If you have the time, space, and inclination, you could create a brush pile for the wild critters that share your outdoor space. Song sparrows and towhees will love you for it!

The Connecticut Department of Energy and Environmental Protection says: “Few wildlife management practices can provide a more important part of wildlife habitat for the amount of effort than brush piles.”  

Snags, too–that is, dying, dead or damaged trees left standing rather than cut down–are helpful to wildlife. Now’s a better time to *create* a snag than when birds might be nesting in the tree. We covered this on a BirdNote episode about the winter garden.

Also: It’s never too soon to start planning next year’s garden—and in fact, October is prime planting time for many wildlife-friendly plants. As always, consider the birds. If something worked particularly well as an attractant this year, maybe you can plant more. And don’t forget the hummingbirds! (That’s an Anna’s hummingbird, below.)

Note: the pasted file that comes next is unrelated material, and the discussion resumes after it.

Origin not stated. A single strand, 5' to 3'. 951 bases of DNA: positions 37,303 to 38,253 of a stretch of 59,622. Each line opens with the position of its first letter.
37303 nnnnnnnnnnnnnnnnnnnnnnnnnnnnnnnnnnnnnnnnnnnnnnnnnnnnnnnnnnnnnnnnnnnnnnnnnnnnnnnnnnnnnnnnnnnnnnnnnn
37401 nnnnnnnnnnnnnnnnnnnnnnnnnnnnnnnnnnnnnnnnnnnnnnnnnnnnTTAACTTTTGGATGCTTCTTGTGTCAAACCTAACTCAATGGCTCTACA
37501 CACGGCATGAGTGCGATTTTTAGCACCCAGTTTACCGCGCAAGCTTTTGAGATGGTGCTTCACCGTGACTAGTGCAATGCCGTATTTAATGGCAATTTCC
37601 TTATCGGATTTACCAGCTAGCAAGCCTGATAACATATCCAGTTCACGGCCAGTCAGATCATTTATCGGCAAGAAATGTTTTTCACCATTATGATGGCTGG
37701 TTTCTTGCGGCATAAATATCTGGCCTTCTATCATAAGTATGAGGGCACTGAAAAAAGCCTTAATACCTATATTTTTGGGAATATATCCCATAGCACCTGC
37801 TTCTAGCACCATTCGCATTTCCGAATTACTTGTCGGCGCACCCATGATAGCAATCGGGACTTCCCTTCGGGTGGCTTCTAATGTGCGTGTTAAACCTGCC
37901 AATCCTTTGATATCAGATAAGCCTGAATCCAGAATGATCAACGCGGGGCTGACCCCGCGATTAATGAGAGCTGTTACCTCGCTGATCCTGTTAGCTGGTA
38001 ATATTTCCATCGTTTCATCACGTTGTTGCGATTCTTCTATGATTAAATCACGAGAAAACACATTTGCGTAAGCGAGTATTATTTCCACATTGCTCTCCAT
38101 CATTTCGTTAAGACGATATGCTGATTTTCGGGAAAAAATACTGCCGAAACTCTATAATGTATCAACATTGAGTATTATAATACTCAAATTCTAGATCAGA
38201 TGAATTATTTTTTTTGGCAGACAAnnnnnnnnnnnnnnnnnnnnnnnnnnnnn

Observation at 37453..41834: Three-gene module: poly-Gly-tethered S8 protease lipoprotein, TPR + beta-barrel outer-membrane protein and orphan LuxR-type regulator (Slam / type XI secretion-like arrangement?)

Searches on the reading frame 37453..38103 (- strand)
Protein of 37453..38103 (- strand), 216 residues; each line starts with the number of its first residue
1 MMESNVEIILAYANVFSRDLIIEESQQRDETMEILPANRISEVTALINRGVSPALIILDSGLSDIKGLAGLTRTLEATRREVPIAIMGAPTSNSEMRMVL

Anna's hummingbird © Daniella Theoret

learning more, getting involved

‘BACK TO SCHOOL’ season could be a good time for you to learn something new, too, says Ellen, since it’s the time of year when most Audubon chapters gear up with classes and field trips. Find your local Audubon here.

“Or do something good for the world by getting your hands dirty,” she says. Each September, for instance, is National Public Lands Day. (Listen to the BirdNote National Public Lands Day segment.) Take your family out to a nearby park or refuge to help with invasive-species removal, facilities clean-up, trail repair, or other activity. “Public lands benefit birds 365 days a year!” says Ellen. Take this one day, at least, to celebrate public lands.

how to get birdnote